Wednesday, May 25, 2011

490 years ago: Edict of Worms condemns Martin Luther as a heretic

On May 25, 1521, Holy Roman Emperor Charles V issued the Edict of Worms, declaring:

For this reason we forbid anyone from this time forward to dare, either by words or by deeds, to receive, defend, sustain, or favor the said Martin Luther. On the contrary, we want him to be apprehended and punished as a notorious heretic, as he deserves, to be brought personally before us, or to be securely guarded until those who have captured him inform us, whereupon we will order the appropriate manner of proceeding against the said Luther. Those who will help in his capture will be rewarded generously for their good work.

Which is to say, the Edict of Worms not only condemned Mr. Luther as a heretic, but also banned the reading or possession of his writings.

The Edict marked the conclusion of the Diet of Worms, which had begun on January 28, 1521. One might think that "Diet of Worms" was the punishment forced on Martin Luther by the Roman Catholic leaders, but the Diet was an assembly held in the city of Worms in what is now Germany. It was on April 18 that Mr. Luther was said to have concluded his defense with the words, “Here I stand. I cannot do otherwise. God help me. Amen.”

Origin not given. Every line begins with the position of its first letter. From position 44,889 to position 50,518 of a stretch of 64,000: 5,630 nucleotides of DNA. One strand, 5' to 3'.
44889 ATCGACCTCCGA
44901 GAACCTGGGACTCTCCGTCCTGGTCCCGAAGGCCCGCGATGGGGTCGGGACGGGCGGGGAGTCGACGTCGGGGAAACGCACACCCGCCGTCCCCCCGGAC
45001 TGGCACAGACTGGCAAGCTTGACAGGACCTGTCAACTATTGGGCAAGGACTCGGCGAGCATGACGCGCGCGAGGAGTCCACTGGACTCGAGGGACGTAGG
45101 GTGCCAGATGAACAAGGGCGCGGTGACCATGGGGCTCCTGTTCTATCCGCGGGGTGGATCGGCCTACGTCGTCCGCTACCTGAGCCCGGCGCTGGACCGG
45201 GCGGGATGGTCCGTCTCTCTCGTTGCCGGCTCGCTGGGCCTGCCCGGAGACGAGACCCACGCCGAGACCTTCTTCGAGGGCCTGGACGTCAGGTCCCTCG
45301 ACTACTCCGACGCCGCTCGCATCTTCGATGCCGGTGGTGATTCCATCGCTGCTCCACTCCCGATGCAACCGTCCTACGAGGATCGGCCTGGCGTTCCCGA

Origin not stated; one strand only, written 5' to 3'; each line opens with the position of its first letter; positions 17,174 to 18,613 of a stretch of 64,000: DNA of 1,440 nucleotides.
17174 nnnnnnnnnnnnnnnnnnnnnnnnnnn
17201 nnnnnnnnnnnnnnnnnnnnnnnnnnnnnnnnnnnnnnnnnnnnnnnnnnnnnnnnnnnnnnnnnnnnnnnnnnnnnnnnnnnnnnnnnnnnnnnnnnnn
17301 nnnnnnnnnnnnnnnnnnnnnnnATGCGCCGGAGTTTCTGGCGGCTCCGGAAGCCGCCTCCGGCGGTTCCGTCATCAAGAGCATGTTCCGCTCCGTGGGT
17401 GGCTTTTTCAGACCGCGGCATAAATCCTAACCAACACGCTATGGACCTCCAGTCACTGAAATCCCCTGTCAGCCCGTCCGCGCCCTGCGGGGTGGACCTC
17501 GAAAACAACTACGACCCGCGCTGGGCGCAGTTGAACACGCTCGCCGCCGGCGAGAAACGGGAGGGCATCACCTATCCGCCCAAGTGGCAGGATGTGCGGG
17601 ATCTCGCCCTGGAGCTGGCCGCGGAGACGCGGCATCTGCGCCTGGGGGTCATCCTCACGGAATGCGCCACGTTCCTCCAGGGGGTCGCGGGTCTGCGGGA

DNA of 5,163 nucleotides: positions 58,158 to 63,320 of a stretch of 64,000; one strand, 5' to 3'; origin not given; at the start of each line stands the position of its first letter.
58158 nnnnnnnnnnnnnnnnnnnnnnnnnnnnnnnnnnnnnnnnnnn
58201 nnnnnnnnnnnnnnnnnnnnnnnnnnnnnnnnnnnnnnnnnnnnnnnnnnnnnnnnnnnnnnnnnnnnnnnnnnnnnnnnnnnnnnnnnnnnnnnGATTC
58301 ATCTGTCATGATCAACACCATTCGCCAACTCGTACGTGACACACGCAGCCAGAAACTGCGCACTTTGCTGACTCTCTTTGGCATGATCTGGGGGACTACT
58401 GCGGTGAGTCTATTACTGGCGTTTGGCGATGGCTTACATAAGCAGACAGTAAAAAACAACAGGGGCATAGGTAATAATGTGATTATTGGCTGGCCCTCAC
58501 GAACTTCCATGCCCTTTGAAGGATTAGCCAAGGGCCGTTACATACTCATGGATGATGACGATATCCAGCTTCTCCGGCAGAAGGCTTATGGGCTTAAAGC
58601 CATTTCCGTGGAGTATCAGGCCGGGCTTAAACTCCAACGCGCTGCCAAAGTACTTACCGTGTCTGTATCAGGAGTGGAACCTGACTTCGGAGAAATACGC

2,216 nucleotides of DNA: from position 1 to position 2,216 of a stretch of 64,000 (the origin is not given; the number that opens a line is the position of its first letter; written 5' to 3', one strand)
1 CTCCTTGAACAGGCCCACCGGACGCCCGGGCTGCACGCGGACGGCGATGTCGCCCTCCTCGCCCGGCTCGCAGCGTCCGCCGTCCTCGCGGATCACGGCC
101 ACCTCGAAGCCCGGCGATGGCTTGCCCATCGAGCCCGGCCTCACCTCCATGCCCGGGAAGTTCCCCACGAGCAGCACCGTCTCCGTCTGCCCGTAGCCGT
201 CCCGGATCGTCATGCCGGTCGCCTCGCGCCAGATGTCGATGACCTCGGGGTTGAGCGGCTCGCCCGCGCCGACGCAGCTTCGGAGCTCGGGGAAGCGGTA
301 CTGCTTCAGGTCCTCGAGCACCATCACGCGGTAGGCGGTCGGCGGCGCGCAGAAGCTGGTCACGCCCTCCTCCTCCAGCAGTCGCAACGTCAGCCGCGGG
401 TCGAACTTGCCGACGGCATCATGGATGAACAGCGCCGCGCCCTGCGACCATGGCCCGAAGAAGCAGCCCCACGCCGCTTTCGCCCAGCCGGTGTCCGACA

The Edict of Worms marked a key point in the Reformation. As the word implies, the Reformation was an attempt by Roman Catholics to call their church to reform in both doctrine and practice. As with the Council of Constance's condemnation of Jan Hus more than a century earlier, the Edict of Worms was a clear statement that the Roman Catholic Church wasn't open to reform. As a result, an increasing number of people began to follow the command of scripture:

Wherefore come out from among them, and be ye separate, saith the Lord, and touch not the unclean thing; and I will receive you.
And will be a Father unto you, and ye shall be my sons and daughters, saith the Lord Almighty.
II Corinthians 6:17-18

It's worth noting that almost 500 years later, the Roman Catholic Church has yet to reform its positions on the main issues that Mr. Luther was concerned about: justification by faith (see Habakkuk 2:4, cited in Romans 1:17 and Galatians 3:11; Romans 3:28) and the selling of indulgences.

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